[...] Many web marketing experts loathe the use of animation (specifically the use of Flash-based animation) in website design and development for several reasons. A few of those reasons are: [...]

  9. Search Marketing Facts » SEO: Flash Is Evil. Five Big Reasons Not to Use Flash Says:

    [...] Flash is evil Building Flash-powered websites is wrong. Storing your content in Flash movies is wrong. Implementing site navigation in Flash is wrong. Then why are there so many Flash sites? They look pretty with all those neat vector graphics, gradients, animations and cool sound effects. Flash is the […]Read full entry [...]

  10. dmw Says:

    The previous post has some valid points, but there is a very wrong statistic and the claims about being platform independent are greatly exaggerated. And the ease of installation is specific to a few browsers and a few OSs. This means that there are real problems with flash, and you can’t blame any and all failings on website developers.

    Adobe will tell you that 97 or 98% computers have flashed, but an independent, unbiased survey (just google, you’ll find it quick) showed that it’s closer to 50%.

    The worst thing about flash is that it is very platform dependent. Adobe flash is (a) only on a limited number of OSs and (b) it is a close source project and (c) seems strongly optimized for windows. All together this makes flash extremely platform dependent, the opposite of what was said or suggested in previous posts.
    Adobe flash should work natively in all 64 bit OSs and in FreeBSD among others, but it does not. It should also work faster and more efficiently in it’s native linux version.

    And how well it works (if it works at all) varies from browser to browser. I think many people fail to realize is that there are much more than two browsers, and there are more than two operating systems. And you shouldn’t be forced to a small selection of browsers and OSs due to one application. Adobe effectively has a monopoly on flash. And it helps enforce the oligarchy that we see in operating systems.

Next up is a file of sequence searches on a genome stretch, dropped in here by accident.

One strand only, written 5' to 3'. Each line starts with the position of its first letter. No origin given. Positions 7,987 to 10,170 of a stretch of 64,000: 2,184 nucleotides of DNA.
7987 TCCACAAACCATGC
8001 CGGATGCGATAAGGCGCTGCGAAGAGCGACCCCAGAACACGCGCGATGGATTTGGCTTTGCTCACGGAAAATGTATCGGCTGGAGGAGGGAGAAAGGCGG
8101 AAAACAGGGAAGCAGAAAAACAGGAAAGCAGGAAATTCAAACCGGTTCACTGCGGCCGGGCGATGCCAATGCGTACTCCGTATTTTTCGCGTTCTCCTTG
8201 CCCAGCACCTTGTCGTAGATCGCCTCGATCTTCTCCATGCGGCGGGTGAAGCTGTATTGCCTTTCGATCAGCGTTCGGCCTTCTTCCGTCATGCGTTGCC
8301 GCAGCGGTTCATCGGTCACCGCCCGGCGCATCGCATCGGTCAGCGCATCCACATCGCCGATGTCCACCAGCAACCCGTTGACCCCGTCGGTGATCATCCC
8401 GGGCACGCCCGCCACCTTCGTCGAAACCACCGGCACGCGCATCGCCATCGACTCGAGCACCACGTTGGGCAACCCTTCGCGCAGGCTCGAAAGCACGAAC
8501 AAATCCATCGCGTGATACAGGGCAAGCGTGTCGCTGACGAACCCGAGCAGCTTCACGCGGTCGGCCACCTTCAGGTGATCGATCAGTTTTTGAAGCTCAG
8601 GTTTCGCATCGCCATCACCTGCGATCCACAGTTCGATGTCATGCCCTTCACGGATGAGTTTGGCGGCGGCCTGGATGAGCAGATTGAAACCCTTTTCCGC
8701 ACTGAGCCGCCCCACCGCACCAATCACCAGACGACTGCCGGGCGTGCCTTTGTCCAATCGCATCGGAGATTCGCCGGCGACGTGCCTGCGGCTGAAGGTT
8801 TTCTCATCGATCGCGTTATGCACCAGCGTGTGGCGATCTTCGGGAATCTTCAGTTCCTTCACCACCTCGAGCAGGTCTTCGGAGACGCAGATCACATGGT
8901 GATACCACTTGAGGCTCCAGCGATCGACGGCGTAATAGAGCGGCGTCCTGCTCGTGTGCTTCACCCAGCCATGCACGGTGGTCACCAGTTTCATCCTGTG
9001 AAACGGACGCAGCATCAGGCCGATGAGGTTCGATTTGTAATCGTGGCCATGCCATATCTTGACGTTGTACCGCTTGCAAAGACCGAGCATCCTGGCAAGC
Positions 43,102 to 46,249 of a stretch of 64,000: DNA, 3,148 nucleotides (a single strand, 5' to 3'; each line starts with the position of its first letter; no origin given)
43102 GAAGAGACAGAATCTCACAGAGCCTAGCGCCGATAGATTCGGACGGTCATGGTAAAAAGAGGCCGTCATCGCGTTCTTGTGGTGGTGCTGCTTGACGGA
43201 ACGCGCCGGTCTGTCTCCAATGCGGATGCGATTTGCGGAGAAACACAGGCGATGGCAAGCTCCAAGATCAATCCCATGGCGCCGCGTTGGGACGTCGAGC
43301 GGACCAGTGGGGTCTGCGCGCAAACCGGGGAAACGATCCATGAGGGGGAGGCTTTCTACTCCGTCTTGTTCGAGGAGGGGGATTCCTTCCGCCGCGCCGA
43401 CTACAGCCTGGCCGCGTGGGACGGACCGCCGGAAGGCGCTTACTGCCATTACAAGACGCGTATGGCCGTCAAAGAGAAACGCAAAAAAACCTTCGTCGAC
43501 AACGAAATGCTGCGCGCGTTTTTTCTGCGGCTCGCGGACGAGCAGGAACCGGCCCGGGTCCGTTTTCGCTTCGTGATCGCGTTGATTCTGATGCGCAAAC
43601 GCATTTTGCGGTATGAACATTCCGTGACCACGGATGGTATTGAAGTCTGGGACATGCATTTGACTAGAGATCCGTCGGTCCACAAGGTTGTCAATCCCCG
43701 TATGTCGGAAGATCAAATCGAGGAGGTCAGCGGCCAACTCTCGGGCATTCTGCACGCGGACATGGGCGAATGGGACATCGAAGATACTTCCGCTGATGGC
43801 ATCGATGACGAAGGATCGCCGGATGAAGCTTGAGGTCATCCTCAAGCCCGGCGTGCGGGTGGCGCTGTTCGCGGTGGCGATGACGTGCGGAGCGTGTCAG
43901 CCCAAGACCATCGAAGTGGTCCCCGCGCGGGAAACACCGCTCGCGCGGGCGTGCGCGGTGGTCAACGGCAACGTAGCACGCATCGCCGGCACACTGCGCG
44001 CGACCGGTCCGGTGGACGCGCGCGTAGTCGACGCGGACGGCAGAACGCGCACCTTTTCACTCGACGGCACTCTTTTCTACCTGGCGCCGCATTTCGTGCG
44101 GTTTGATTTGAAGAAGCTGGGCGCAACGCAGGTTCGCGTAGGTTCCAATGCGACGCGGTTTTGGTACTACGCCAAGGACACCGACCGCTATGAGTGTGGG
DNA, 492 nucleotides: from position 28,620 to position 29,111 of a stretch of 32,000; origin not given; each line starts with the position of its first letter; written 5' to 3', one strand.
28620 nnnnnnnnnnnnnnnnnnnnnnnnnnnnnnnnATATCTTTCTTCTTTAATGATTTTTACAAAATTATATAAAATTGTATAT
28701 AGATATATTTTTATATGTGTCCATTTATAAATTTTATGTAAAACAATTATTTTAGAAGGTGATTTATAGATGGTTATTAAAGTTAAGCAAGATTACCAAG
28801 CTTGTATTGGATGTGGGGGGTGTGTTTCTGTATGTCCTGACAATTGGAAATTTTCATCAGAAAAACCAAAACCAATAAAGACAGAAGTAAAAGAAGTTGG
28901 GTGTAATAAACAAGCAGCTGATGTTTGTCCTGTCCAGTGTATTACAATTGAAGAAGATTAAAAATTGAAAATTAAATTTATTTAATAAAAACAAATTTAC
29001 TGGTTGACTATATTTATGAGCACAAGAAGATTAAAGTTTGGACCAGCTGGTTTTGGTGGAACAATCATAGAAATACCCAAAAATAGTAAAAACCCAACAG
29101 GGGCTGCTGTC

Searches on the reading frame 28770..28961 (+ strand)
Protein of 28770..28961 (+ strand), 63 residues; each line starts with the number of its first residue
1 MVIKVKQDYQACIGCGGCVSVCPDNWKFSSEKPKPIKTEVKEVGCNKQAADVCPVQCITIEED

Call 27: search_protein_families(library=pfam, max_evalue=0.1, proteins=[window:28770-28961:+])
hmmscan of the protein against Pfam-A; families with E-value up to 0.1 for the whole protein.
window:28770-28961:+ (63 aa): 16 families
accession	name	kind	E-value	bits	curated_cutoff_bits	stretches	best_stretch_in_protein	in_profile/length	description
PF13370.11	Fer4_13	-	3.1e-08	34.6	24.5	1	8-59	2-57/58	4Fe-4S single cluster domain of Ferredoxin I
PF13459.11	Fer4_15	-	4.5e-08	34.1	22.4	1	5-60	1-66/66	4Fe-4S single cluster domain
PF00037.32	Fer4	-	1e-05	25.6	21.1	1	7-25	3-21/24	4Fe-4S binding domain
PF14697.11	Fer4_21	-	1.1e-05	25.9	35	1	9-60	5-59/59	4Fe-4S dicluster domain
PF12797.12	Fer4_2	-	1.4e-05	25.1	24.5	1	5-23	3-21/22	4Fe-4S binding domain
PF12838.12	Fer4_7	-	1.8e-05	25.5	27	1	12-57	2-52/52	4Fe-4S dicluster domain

Therefore the fact that flash is used so much by websites means that Adobe has effectively biased the internet against many operating systems and browsers.

    This is a critical problem, which the Free Software Foundation has noted and is addressing. But there attempts to develop an open source alternative to flash has not yet reached fruition.

    Until that time, for the reason I gave, and the strong reasons given in the article I hope that more people will not use flash. Push it up from half to having a majority of people boycott flash, and we will be sending a message to website developers to just stop pushing flash down our throats.

    It’s not Adobe’s fault that they don’t have worthy competitors, but that doesn’t mean that we have to keep rewarding them for a product that many of us don’t like for good reason.

  11. Jim B Says:

    Everybody has failed to mention all the obnoxious commercials you are forced to endure using Flash.

    BOYCOTT FLASH NOW !!

  12. Pascal Says:

    Maybe the real problem should be: “Is Flash fully compatible with a common Web user experience?”.
    Actually, Flash is not a Web plugin, it’s an Internet plugin!
    Web is defined (and must be) by a huge collection of individual multimedia resources linked alltogether by inserted hypertext markers.
    Internet don’t care about hyperlinks!
    Where are the individual resources in an “all-in-one-file” Flash website?
    What about hypertext navigation system within a Flash website?
    And, finally, what about the Flash resource access on a PDA and, in a close future, on my watch or my jacket?

  13. Robin Ptasiuk Says:

    I abhor Flash. Glitzy crap, usually with no merit. My other problem is some Flash sites hang my computer. I have uninstalled and reinstalled Flash with no affect. with Flash installed… hang!!! Without it, or disabled through Internet Settings, I have no problems whatsoever. What puzzles me is why with Flash installed it fucks up Photoshop as well… hang! Uninstalled Photoshop works flaulessly. Hmmmm… maybe a BIG problem with Flash??? Anyway, sites that use Flash navigation to me are now as useless as Google; nothing but crap and bother because I cannot find what I want.

  14. Funny Bugger Says:

    As someone that uses several technologies, but is a zealot for none…the anti-flash advocates certainly sound like they have more passion (and less substance). There is no 100% reliable technology that reaches 100% of the people with 100% consistent rendering of information that is cost effective for development. In case you missed it, most apps don’t have an infinite life.